Appellant urges that the administrator is under duty to defend the assets in his possession from attack by legal action, even though they may be claimed as trust assets by strangers to the estate and that the administrator is entitled to have reimbursement of the reasonable costs of such defense out of the funds in his hands even if the defense is unsuccessful and the funds are found to be trust funds. The order denying the administrator the use of any and all funds for the defense of said action is urged as error either as a refusal to exercise the court's discretion in the matter or as an abuse of said discretion. Appellant does not ask this court to exercise its judgment on what are proper expenditures, or whether a "daily transcript" is proper or to allow any counsel fees but to reverse the order and to direct the trial court to allow proper expenses in its discretion. The plaintiffs in the "Arthur et al." action, as respondents, concede that the administrator should not be prevented from defending the action and that the probate court has power to instruct him to use for that purpose funds in his hands, but they contend that the order attacked does not correctly express the intention of the trial court, that the trial court intended only to decide in its discretion that the need for further expenses had not properly been shown and that therefore authorization was denied without prejudice to the administrator's right to have such authorization on a further showing. Respondents support the denial of authorization with extensive factual contentions of the same tenor as stated at the hearing below.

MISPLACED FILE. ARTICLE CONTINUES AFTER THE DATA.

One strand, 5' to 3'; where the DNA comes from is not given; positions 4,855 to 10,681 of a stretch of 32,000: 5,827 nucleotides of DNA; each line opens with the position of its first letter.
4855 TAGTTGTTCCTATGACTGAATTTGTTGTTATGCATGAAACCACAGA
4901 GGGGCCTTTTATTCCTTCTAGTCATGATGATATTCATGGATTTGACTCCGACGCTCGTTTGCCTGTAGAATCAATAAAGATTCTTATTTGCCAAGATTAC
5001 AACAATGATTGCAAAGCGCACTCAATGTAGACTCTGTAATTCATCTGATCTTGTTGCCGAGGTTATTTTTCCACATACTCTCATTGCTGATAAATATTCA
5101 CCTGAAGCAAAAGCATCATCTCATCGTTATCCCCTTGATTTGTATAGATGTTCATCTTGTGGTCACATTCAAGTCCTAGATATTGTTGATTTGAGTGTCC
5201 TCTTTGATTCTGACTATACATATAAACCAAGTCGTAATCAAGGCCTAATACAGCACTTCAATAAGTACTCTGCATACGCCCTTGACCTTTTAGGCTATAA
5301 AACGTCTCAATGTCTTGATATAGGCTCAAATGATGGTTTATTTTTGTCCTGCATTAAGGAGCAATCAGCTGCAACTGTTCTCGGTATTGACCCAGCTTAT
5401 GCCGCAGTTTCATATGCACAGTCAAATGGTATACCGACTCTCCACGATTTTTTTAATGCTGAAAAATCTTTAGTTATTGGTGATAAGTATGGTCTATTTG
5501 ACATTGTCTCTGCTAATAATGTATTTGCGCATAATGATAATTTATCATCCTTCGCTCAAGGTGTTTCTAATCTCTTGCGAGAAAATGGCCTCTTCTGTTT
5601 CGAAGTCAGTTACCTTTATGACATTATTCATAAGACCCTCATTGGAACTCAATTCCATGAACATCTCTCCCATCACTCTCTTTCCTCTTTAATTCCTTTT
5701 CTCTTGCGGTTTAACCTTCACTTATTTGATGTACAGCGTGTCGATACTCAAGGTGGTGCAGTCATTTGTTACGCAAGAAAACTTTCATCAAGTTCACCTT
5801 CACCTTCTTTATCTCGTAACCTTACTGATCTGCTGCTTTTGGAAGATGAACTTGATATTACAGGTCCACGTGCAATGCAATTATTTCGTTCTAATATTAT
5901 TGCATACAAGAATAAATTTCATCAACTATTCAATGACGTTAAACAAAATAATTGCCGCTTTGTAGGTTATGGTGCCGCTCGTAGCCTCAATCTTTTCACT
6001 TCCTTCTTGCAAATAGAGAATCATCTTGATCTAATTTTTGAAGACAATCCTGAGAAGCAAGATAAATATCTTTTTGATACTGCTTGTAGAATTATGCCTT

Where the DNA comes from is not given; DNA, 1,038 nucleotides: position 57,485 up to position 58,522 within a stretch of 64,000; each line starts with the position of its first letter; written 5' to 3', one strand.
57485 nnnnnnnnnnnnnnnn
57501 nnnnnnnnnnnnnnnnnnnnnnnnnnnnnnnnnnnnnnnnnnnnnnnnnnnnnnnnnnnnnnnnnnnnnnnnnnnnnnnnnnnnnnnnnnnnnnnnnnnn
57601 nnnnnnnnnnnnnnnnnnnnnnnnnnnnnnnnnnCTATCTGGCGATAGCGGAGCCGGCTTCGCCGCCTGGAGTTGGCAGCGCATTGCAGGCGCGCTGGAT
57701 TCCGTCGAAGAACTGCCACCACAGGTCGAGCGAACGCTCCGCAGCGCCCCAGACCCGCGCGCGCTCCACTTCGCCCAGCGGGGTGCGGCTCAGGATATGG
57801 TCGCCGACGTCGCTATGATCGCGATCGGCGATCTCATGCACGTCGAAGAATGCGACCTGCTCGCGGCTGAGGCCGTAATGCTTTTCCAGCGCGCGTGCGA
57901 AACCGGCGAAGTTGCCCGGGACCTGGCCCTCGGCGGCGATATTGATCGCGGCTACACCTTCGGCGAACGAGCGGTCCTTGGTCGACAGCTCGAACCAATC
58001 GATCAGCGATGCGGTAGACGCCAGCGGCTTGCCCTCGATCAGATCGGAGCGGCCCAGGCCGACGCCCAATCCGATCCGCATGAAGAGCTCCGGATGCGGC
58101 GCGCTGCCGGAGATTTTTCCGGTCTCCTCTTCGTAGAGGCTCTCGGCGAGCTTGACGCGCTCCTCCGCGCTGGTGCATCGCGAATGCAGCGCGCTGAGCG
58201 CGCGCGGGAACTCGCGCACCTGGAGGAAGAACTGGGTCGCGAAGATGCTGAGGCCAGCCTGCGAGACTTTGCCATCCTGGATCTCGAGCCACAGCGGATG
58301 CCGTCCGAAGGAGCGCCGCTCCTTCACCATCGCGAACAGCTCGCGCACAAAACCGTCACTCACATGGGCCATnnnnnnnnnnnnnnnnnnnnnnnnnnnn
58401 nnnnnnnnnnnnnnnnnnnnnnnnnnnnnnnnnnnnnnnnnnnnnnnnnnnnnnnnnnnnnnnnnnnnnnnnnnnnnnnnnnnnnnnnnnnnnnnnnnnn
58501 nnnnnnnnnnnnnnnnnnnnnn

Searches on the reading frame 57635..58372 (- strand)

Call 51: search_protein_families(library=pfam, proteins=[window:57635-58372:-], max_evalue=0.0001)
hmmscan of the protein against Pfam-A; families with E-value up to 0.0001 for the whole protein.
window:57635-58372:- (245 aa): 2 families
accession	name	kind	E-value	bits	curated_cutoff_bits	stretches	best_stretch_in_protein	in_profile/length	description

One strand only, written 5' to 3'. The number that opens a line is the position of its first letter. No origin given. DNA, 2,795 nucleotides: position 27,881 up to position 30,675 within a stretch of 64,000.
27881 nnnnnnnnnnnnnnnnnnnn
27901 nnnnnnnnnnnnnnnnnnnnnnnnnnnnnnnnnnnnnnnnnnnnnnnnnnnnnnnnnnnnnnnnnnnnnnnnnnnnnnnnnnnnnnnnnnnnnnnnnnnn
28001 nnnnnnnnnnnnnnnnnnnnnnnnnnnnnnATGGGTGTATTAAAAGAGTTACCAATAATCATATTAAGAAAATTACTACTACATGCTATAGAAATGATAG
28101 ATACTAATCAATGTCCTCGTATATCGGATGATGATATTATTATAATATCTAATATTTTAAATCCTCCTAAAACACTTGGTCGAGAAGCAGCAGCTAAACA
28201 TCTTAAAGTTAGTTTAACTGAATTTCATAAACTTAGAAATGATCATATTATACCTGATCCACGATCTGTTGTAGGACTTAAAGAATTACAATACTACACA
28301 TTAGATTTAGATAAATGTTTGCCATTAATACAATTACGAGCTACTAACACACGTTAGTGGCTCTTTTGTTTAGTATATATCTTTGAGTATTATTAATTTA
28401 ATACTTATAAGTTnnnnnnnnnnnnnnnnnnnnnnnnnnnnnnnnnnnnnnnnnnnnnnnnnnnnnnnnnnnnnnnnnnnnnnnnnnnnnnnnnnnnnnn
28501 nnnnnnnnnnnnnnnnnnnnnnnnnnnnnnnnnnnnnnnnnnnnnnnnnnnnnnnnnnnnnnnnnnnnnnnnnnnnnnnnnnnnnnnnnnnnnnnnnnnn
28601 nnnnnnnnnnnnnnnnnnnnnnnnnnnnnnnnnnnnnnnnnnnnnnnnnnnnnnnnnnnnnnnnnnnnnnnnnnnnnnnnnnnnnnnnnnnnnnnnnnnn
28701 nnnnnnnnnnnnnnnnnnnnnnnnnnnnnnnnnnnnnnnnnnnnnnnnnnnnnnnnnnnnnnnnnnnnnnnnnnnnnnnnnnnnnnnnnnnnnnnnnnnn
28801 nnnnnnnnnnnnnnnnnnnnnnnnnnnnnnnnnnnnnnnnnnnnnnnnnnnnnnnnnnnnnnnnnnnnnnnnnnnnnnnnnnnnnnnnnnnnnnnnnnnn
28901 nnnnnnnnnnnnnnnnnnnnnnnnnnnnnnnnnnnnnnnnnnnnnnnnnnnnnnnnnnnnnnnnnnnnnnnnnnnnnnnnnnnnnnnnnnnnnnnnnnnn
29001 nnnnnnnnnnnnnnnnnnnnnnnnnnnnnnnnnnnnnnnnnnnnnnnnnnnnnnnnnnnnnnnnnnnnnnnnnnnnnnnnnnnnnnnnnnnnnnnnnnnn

It is obvious that we cannot consider the contention outside the record that the order does not express the true intention of the court. An analysis of the order itself shows that the only recitals which can be considered as intended to give a motivation of the order are the contention of respondents that no trust funds may be used for the defense of the action and the finding that the ownership of the moneys in the possession of the petitioner has not been finally determined. These were the reasons given by the administrator in his petition for the desirability of his obtaining instructions. The order therefore seems to sustain the contentions of respondents recited in the petition and in the order and stated by [138 Cal. App. 2d 416] Mr. Lowenthal for respondents at the hearing in somewhat vaguer terms among other arguments not recited in the order. At any rate the order contains no indication whatever of a conditional and dilatory character as contended by respondents.